Beyond the protest, Maxwell had other tribulations added to his life. 

He was arrested and faced charges of aggravated assault with a deadly weapon and disorderly conduct in October of 2017. He allegedly pointed a gun at a female driver who came to his door to deliver food. According to police reports, Maxwell was showing signs of intoxication during his arrest, used profanity and "anti-police statements."

“People looked at me in a different light because of that,” Maxwell told The Chronicle. “People in baseball and fans look at me like a terrible person, an awful human being for standing up for what I believe in. Or for the arrest I had, and those charges were dropped."

[RELATED: Maxwell still smiling after controversial season]

Those awful comments from those on social media are inevitable. Trust us, we know.

Still, upon looking for those interacting with the former big-league catcher, there were words of encouragement. Those saying Maxwell deserved the win he helped his team achieve. Those saying they even missed him in a Green and Gold uniform. 

Hopefully, Maxwell sees those, as well. 

Why A's likely won't bring back pitcher Tanner Roark for 2020 MLB season


Why A's likely won't bring back pitcher Tanner Roark for 2020 MLB season

Editor's note: Over the next two weeks, we will examine 10 A's players who may or may not return to Oakland next season. For each player, we will provide reasons why the A's should bring him back and reasons why they should not, followed by a final determination.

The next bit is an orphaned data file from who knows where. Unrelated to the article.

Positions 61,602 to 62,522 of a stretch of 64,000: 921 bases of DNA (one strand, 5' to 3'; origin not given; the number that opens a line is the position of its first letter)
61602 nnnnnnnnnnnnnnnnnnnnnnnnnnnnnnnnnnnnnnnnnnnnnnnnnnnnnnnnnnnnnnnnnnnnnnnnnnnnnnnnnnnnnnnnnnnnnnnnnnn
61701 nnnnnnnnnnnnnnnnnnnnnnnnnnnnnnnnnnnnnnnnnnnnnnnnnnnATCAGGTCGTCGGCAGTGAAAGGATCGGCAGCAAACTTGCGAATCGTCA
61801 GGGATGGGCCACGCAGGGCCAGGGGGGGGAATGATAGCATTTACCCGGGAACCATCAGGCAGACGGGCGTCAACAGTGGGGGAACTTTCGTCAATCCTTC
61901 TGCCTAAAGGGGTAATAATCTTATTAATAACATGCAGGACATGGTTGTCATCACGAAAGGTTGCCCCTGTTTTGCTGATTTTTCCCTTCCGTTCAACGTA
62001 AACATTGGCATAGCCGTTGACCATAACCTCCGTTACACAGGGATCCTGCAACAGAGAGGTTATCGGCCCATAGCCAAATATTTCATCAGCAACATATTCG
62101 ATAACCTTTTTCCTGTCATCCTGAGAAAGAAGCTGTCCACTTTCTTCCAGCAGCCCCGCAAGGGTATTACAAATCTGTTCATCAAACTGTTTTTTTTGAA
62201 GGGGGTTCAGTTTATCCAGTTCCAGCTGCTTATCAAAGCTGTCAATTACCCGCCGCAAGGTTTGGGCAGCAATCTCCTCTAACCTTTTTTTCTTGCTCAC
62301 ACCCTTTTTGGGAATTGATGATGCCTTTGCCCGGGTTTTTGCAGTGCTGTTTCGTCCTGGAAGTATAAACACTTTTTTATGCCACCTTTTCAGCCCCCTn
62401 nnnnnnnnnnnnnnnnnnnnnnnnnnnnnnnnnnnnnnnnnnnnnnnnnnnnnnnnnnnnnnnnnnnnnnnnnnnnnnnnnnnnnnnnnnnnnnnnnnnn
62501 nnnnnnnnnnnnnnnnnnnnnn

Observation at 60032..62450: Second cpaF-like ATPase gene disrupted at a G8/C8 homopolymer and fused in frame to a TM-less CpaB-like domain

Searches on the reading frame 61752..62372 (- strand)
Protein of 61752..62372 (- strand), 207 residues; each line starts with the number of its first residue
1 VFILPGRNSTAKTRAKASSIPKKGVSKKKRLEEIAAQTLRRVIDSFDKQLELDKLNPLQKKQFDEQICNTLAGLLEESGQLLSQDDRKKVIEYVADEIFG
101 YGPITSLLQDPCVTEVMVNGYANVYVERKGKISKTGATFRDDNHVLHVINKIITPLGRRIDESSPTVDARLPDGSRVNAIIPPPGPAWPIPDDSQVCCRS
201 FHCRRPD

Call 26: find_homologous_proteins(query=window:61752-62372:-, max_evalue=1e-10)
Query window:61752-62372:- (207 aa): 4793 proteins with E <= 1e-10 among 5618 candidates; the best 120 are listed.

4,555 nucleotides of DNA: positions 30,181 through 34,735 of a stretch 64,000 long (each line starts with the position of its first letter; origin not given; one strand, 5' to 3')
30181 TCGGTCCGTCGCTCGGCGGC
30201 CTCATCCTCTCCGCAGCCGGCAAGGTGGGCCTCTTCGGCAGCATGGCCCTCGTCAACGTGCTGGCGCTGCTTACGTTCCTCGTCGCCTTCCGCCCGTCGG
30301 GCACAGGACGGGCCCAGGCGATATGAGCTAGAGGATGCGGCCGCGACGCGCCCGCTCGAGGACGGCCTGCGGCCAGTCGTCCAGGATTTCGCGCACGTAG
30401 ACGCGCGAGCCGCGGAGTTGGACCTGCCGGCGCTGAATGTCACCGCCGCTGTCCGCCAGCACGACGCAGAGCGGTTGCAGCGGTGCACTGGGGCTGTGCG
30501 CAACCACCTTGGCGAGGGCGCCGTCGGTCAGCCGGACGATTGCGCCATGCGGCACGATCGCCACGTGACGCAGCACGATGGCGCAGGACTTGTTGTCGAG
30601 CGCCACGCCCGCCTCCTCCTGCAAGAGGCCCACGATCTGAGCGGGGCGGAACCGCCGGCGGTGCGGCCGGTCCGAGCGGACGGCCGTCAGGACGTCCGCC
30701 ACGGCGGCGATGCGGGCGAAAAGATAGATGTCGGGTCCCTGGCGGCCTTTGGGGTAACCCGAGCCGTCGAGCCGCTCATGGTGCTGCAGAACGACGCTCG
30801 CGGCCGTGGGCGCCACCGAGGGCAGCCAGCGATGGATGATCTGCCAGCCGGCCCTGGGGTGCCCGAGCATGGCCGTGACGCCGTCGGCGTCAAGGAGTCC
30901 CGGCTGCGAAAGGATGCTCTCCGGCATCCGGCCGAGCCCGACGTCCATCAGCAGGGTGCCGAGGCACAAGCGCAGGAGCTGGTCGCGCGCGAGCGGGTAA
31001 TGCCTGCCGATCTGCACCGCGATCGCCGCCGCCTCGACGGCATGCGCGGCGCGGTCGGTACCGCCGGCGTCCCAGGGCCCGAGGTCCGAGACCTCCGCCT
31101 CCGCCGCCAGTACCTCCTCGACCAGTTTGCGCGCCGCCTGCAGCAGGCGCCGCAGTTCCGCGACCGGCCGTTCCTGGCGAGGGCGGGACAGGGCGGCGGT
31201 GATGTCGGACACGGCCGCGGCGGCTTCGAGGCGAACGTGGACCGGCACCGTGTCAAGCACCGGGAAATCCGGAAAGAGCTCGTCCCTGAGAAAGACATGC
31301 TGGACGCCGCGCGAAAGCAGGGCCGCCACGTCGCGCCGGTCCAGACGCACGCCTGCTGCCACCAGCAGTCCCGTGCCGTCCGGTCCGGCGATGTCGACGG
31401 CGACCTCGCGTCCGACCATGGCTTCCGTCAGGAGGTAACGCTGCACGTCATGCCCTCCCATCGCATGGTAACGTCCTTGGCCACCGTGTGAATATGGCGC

Tanner Roark, RHP

Contract: Free agent (earned $10 million this season)

Reasons to bring him back

Roark got off to a terrific start with the A's, but staggered to a disappointing finish. The 33-year-old went 3-1 with a 2.70 ERA in his first six outings wearing green and gold. However, he was just 1-2 with an 8.35 ERA in his last four starts.

Overall, Roark posted a 4-3 record and a 4.58 ERA in 10 starts with Oakland. The right-hander finished the 2019 season with a 10-10 mark and a 4.35 ERA in 31 starts between the A's and Reds, certainly serviceable numbers.

Roark was also a natural fit in the A's clubhouse, almost immediately bonding with his new teammates. By the end of the season, he was one of the more popular players on the team.

Reasons to let him go

At 33 years old, Roark's prime is clearly behind him. He hasn't posted a sub-four ERA since 2016 and his WHIP has steadily increased over the past few seasons.

With the A's starting rotation likely to feature Jesús Luzardo, Frankie Montas, Sean Manaea, Mike Fiers, and A.J. Puk, not to mention Chris Bassitt also in the mix, Roark probably wouldn't have much of an opportunity to make an impact. Throw in a hefty price tag and it wouldn't make a ton of sense to bring him back.

Final verdict

It would be surprising to see Roark back in green and gold next season unless he desperately wants to return and would take a low salary. That seems unlikely, especially with numerous teams still looking for quality starters.

[RELATED: A's stay or go candidate for 2020 season: Homer Bailey]

Roark probably won't get the $10 million he earned last year, but he could very well see something close to that number. With a stable of young starting pitchers, the A's has no real reason to re-sign an expensive veteran just for depth purposes. Look for Roark to sign elsewhere this offseason.